Marijuana use was higher in states that legalized treatment of medical conditions with marijuana, but the increased use was present both before and after such laws were passed, according to annual, repeated cross-sectional surveys.

“[T]he overall effect of medical marijuana laws on adolescent use before versus after passage of the law remained nonsignificant, although (as for the overall results), use was significantly reduced in 8th- but not for 10th- or 12th-graders,” noted Dr. Deborah S. Hasin, professor of epidemiology (in psychiatry) at Columbia University Medical Center, New York, and her colleagues.

The findings were based on responses to surveys from 1,098,270 students in the 8th, 10th, and 12th grades between 1991 and 2014. Respondents were from the 48 contiguous states, 21 of which had passed medical marijuana laws by 2014. Mean response rates for 1991-2013 were 81%-91% for almost all years and grades.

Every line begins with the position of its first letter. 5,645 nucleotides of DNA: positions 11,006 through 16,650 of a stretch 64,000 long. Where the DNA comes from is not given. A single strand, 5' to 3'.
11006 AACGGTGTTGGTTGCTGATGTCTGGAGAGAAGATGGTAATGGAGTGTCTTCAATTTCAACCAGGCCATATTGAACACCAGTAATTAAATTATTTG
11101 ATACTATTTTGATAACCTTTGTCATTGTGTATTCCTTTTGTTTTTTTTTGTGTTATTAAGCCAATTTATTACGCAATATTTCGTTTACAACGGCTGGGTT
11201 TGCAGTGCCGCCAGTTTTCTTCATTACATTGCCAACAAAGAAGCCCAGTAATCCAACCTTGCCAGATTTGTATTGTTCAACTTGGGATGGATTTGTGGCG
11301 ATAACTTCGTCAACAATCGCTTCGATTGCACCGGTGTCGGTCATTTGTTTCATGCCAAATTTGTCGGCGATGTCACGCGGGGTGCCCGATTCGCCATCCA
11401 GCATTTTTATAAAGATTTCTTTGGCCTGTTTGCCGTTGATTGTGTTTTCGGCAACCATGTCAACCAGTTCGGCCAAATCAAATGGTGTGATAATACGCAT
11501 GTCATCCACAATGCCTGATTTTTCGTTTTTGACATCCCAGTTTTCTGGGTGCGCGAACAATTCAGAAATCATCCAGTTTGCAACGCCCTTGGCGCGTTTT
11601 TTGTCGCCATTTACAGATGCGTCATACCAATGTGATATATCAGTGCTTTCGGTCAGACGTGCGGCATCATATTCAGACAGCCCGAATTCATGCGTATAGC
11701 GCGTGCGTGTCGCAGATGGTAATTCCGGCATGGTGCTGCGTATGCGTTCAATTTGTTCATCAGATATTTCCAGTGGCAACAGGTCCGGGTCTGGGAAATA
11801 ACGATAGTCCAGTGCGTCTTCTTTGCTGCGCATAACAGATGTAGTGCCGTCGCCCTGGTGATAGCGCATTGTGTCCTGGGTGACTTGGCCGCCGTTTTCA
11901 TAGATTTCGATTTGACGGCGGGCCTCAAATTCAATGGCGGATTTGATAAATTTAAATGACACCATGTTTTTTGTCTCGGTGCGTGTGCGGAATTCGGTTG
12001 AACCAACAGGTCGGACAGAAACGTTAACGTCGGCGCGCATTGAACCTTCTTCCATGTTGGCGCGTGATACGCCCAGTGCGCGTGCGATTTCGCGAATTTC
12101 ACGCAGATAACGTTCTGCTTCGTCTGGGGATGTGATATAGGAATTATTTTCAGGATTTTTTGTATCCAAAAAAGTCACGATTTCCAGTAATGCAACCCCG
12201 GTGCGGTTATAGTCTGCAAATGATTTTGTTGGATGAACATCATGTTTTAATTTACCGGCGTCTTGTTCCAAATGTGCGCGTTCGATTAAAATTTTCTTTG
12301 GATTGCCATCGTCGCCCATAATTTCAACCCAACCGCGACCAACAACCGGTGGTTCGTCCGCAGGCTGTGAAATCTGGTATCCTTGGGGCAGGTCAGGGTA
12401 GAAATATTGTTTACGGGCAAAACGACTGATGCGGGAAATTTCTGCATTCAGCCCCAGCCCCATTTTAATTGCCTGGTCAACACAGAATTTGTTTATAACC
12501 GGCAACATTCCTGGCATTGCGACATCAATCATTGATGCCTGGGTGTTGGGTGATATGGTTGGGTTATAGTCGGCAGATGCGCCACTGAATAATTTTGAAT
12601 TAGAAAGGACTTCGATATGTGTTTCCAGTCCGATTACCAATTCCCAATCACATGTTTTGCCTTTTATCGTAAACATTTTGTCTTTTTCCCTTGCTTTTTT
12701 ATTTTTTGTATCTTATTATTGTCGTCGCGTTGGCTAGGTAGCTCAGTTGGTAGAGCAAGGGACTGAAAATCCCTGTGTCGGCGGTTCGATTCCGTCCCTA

Students were asked if they had used marijuana in the previous 30 days; 15.87% of them said they had, in states that had passed a medical marijuana law between 1991 and 2014. In states that had not passed that type of a law, the prevalence of marijuana use was 13.27%.

The study showed no evidence for an increase in adolescent use of marijuana in the year of passage of a medical marijuana law, or in the first or second years after passage.

Prior to passage of a law permitting the use of marijuana for medicinal purposes, 16.25% of the survey’s participants said they had used marijuana within the previous 30 days. Following such legislative changes, the prevalence of use was 15.45%.

“Our two main findings, in conjunction with other evidence, suggest that state-level factors other than medical marijuana laws influence adolescent marijuana use,” the researchers wrote.

Dr. Hasin and her colleagues declared no conflicts of interest.

Read the full study here .